Guilt by Association
“As they say, ‘Take care of your donkey, it will carry you from Morocco to Mecca.’ So Mullah, why didn’t you take care to tie up the donkey securely?” asked Ali, the teahouse keeper.
“How could you have slept through the theft of your beloved ass, Nasruddin?” said Faik.
“You should have replaced the rotting door on your shed, Nasruddin,” commented Hamza.
“I bet you didn’t even close the bolt on the shed door,” accused Hussein. “That’ll teach you.”
“You were just asking for someone to break in, the way you neglect to secure your stable,” added Nasruddin’s uncle, Mesut.
Nasruddin listened to the wags’ criticism for a while, and then stood up and said, “Enough! Obviously, it’s completely unfair to blame me alone, or even primarily, for the theft of my donkey.”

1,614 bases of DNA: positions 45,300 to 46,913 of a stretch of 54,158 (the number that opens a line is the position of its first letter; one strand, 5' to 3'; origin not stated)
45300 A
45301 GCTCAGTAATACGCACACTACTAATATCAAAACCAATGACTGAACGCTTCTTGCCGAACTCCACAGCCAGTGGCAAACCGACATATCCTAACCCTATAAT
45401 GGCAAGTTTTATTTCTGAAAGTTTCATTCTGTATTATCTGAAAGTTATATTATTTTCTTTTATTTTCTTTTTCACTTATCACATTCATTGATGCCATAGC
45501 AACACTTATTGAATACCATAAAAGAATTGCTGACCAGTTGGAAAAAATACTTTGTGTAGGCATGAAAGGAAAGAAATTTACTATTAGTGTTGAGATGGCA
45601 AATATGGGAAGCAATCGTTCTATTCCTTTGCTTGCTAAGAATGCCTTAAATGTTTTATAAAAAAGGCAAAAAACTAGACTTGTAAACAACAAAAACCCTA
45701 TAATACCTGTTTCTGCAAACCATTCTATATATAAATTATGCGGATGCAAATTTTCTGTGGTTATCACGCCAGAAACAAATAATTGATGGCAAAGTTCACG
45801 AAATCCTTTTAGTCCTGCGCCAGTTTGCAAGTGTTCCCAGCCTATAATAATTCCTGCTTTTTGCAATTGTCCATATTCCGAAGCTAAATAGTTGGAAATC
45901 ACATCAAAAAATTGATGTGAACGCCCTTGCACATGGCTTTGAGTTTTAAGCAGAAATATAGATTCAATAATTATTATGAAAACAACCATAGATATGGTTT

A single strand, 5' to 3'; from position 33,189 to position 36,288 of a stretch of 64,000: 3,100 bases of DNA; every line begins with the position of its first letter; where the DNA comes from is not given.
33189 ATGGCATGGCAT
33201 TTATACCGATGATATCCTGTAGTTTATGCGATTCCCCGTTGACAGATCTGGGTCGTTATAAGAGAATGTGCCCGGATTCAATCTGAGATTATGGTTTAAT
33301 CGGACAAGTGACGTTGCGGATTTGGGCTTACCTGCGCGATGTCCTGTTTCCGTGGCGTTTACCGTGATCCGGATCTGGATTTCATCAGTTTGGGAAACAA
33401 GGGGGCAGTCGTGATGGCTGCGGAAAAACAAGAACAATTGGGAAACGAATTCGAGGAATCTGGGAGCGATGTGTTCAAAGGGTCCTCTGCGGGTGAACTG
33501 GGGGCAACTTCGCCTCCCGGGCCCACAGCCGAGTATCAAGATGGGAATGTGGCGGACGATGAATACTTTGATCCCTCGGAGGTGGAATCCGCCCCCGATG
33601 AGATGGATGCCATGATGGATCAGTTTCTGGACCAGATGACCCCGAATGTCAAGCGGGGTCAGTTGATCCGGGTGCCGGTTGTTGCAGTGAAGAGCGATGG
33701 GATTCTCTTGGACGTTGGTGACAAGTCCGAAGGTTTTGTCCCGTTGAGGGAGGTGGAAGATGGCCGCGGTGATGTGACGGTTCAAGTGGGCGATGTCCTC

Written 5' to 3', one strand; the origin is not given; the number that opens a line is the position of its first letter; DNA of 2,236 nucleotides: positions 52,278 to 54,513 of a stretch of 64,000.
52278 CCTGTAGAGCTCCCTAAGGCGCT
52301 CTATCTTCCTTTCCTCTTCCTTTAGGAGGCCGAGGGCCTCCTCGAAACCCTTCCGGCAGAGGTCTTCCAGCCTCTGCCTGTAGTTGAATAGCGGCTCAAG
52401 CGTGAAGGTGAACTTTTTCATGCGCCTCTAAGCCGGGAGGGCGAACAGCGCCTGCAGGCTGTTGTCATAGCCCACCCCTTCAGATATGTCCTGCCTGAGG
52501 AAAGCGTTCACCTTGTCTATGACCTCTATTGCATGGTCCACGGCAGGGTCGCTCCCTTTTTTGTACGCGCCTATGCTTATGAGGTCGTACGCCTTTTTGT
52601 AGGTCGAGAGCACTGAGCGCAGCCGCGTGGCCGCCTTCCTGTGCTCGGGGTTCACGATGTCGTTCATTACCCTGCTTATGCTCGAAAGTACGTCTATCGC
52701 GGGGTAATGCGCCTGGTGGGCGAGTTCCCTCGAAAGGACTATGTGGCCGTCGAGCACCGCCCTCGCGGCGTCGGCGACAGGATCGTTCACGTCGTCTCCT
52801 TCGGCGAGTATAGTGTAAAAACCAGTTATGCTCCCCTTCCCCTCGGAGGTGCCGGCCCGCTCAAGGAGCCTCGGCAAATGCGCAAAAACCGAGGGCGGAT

“Tell us, Nasruddin,” said Ali, “who else was responsible?”
“Don’t you think the thief was at least a tiny bit guilty in all this,” the Mullah replied, “or was he entirely innocent in your view‽”
There are a handful of stories about the loss of Karakacan, Nasruddin’s beloved little grey donkey. She’s often described as old, feeble, and resistant, and seems to lose her way much more often than, say, my donkey, if I had one. Still the old burro has the same sort of indomitable spirit as Nasruddin, always seeming to return just in time for the next story.
Nasruddin settles the question among a number of conflicting opinions among his neighbors and fellow villagers in the community. He almost always gets the last word!